In cosmetics, there are three types of ingredients that affect skin hydration:
Humectants are ingredients with an affinity for water molecules. They hydrate the skin by two possible mechanisms: by forming a hydrolipidic film on the surface of the skin to reduce water loss. The water in the skin does not evaporate and attracts water molecules from the deeper layers of the skin to the upper layers. Among humectants in cosmetics, we find NMF: hyaluronic acid and other polysaccharides, amino acids, urea, etc.
Emollients help soften the skin and support the skin barrier. They are also very important for the sensoriality of cosmetic products. In this category, we find lipids: oils, fatty acids, fatty acid esters, ceramides, cholesterol, etc. as well as certain silicones.
The role of occlusives is to form a protective barrier on the surface of the skin to protect it from the external environment and maintain its hydration. In this category, we find mineral oils, waxes and butters.
Which moisturizers should you choose based on your skin type?
Even though hydration is essential for all skin types, the appropriate products will not be the same. For example, combination to oily skin mainly needs humectants and emollients. Therefore, you should favor light moisturizing products in the form of serums, gels, day cream or gel creams with active ingredients such as hyaluronic acid, amino acids, niacinamide.
For example, NOOĀNCE's multi-active plumping serum which contains active ingredients like hyaluronic acid and niacinamide is ideal with its lightness for adding a hydration step into your routine. It is used morning and evening after cleansing and is suitable for all skin types.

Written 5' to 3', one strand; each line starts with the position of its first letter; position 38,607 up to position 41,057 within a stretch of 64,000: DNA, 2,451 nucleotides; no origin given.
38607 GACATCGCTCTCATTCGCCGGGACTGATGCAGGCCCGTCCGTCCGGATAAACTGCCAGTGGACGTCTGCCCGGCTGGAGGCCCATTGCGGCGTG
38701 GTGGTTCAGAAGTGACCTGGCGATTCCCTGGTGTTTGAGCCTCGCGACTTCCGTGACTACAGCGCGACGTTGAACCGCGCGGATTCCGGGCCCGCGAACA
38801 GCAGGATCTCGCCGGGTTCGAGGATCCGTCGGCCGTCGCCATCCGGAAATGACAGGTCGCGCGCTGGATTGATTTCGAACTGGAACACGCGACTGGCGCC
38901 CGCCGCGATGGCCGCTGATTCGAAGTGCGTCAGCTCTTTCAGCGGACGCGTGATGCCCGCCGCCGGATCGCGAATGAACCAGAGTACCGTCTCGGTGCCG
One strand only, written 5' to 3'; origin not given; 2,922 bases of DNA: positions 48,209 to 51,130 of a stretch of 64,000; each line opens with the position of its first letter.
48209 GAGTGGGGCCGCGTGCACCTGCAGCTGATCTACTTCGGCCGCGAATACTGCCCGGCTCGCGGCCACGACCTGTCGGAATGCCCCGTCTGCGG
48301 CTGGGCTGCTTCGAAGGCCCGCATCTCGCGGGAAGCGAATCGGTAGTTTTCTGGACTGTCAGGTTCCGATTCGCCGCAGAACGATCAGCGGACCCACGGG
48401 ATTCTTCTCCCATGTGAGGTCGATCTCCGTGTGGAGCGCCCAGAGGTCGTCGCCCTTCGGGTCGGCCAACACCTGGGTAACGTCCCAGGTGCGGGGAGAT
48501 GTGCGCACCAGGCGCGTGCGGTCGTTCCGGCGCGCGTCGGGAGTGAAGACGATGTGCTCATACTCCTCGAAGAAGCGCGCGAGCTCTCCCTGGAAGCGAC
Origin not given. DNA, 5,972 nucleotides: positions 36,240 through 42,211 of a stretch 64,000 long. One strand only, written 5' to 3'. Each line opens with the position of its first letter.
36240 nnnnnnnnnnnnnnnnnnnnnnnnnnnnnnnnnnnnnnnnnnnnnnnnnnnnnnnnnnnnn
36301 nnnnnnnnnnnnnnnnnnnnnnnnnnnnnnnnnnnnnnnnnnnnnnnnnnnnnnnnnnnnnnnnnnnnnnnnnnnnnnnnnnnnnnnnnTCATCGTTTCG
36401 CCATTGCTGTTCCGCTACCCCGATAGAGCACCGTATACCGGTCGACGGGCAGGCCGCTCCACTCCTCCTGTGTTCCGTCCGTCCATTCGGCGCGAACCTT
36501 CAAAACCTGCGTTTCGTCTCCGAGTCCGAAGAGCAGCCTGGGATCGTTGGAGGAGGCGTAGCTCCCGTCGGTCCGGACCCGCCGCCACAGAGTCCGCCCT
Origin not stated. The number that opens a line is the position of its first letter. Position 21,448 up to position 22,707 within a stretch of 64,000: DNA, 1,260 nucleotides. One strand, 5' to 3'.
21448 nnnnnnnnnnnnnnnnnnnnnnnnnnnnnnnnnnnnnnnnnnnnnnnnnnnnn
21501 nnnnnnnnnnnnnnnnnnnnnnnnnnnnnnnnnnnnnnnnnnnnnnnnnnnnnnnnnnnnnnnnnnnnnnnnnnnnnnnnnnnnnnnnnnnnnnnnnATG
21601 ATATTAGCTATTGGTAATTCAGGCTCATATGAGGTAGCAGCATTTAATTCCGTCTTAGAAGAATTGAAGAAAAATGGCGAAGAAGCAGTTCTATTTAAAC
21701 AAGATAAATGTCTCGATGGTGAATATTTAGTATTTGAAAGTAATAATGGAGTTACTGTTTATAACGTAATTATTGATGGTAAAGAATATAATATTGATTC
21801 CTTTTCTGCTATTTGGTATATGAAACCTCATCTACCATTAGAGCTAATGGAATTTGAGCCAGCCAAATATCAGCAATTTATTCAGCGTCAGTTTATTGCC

Dry skin needs humectants, emollients and also occlusives. So, in case of lack of hydration, you should favor moisturizing creams and balms rich with active ingredients such as ceramides, fatty acids, oils.
To make your routine more comfortable, it is also possible to apply vegetable oils at the very end of it in the evening. NOOĀNCE's prebiotic elixir contains 11 vegetable oils: jojoba oil, nigella oil, rice bran oil, hazelnut oil, prickly pear oil, safflower oil, hibiscus oil, moringa oil, cranberry oil, kahai oil and of Marula, combined with beta sitosterol as well as an innovative prebiotic, derived from extremophilic bacteria, that is to say resistant to extreme conditions, which also strengthens the microbiome and prevents skin aging.
- van Zuuren EJ, Fedorowicz Z, Christensen R, et al. Emollients and moisturizers for eczema. Cochrane Database Syst Rev. 2017;2:CD012119.
- Moisturizers for Acne What are their Constituents? Leena Chularojanamontri , MD, Papapit Tuchinda , MD, Kanokvalai Kulthanan , MD, and Kamolwan Pongparit , MD, J Clin Aesthet Dermatol. 2014 May; 7(5): 36–44.
- Petrolalumis notcomedogenicin rabbitsor humans: A critical reappraisal of the rabbitear assay and the concept of "acne cosmetica",ALBERT M. KLIGMAN j.Soc.Cosmet, 47,41 48 January/February 1996